fact, it is incredibly effective, and well worth spending that little
bit of extra time to get it covered.
Louise Young have a similar concept
that is also excellent. Three tonal concealers that are designed for
the face, AND the under eye areas. Again, you may need to have a play
around and mix to get the exact colour, and correct tone, but at £20
AND a brush included you really can’t beat these for value.
For under the eyes, it would be
advisable to find one that is probably about 60 -70% opaque rather
than total coverage. It doesn’t look terribly natural, and also is
more likely to look heavy and obvious.
The trick with undereyes is to get rid
of that blue/grey area right from the corner of your eye, on the side
of your nose, to about ¾ of the way under your eye. Pasting
concealer all the way along the undereye area is a bit of a waste to
be honest. The other trick is to use enough to actually cover. I
often see people putting an amount so small on that there is
absolutely no benefit whatsoever. Don’t fear it!
A fair amount is fine, and if it’s
too much keep patting it until it looks as close to your natural
undereye as possible. It’s only make up, it does come off. Be bold
with it! The best I have used are Clinique’s
Airbrush concealer. A handy little pen with a brush in several
colours that are perfect for almost all skin tones. It also has some
radiance to it that brightens in a very subtle way. Not ideal for the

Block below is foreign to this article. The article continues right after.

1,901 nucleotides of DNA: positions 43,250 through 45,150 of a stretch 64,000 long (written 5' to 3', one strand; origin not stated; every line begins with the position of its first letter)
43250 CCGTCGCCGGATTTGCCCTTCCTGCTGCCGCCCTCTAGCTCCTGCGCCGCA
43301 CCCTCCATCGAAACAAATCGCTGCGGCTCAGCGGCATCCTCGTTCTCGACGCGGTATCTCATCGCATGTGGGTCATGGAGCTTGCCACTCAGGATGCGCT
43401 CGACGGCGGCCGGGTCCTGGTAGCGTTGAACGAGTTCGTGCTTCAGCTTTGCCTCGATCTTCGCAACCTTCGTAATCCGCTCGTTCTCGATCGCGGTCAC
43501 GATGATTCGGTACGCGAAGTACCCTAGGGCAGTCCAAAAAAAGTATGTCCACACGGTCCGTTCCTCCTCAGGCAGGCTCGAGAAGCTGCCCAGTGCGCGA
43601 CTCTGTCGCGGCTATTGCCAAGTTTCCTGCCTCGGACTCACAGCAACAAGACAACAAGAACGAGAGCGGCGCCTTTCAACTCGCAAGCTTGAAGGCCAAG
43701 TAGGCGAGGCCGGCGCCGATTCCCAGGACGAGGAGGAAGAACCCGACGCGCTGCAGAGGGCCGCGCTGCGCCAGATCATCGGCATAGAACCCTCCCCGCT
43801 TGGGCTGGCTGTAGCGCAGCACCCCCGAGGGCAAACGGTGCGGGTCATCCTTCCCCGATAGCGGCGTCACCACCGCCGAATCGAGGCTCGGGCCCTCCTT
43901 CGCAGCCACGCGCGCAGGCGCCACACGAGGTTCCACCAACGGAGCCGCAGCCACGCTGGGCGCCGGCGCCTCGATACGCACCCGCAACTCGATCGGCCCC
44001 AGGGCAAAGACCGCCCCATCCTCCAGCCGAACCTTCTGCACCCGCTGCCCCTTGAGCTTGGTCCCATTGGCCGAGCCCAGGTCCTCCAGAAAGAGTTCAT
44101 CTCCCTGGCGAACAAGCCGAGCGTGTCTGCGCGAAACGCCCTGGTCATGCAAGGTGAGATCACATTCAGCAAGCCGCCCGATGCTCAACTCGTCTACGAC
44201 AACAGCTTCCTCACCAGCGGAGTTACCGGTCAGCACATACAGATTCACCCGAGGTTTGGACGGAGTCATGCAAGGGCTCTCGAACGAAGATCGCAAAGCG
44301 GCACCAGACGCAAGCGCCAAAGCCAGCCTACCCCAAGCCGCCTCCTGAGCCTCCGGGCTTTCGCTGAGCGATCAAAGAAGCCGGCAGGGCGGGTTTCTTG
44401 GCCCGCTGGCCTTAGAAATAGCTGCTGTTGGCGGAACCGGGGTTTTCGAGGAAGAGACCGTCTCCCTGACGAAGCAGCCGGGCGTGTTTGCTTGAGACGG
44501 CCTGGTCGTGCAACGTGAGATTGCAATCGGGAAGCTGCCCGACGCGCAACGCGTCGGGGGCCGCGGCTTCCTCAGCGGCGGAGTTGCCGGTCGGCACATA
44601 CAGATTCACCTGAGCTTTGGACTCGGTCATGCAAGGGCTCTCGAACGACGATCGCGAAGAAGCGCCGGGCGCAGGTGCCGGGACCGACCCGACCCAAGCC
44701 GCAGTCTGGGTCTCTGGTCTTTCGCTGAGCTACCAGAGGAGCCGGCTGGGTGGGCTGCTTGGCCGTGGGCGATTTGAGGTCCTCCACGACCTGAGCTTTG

face, but excellent coverage.
The other one I absolutely love is the
NARS Radiant Creamy Concealer. In a wand so super easy to use the
coverage on these are mighty, and the finish is just superb! Only a
tiny little bit is needed.
These are very important. Here is a section of
some of my favourite concealer brushes for under eye, and for the face.
It isn’t really good enough to use your finger, tempting though it
is as a) not terribly hygienic for your undereye area, and b) you do
not want a honking great finger print in your concealer.
Going from top to bottom
Glamcor Mini Finish brush. A great
mixture of natural and synthetic hair to ‘airbrush’ concealer
on. Great for under eyes, and also great for buffing in a little
concealer on the face. (Available from www.preciousaboutmakeup.com)
Laura Mercier Secret Camouflage
Brush. Cut small, and to a point so the flat edge of the brush can
get a fair amount under the eye, and the point of the brush can be
used to get a precise dot over the area you are trying to cover on
M.A.C 219 brush. SUPER fine for
those really tiny areas of coverage. Tiny veins, and small
blemishes, this puts the concealer on almost imperceptibly. Takes a
little time, but well wirth the effort.
Glamcor Mini Contour. Slightly
fatter, and purely synthetic for a full coverage finish on larger
areas. Good for scar discoloration and also darer points of
Finally, there is absolutely no need to spend out on
special brush cleaner. I have and continue to use a good
antibacterial washing up liquid (fairy for some reason seems to work
best for me) for all my synthetic brushes, as it’s excellent at
removing grease. All of it.
The Fine Print: These are all items from my professional kit.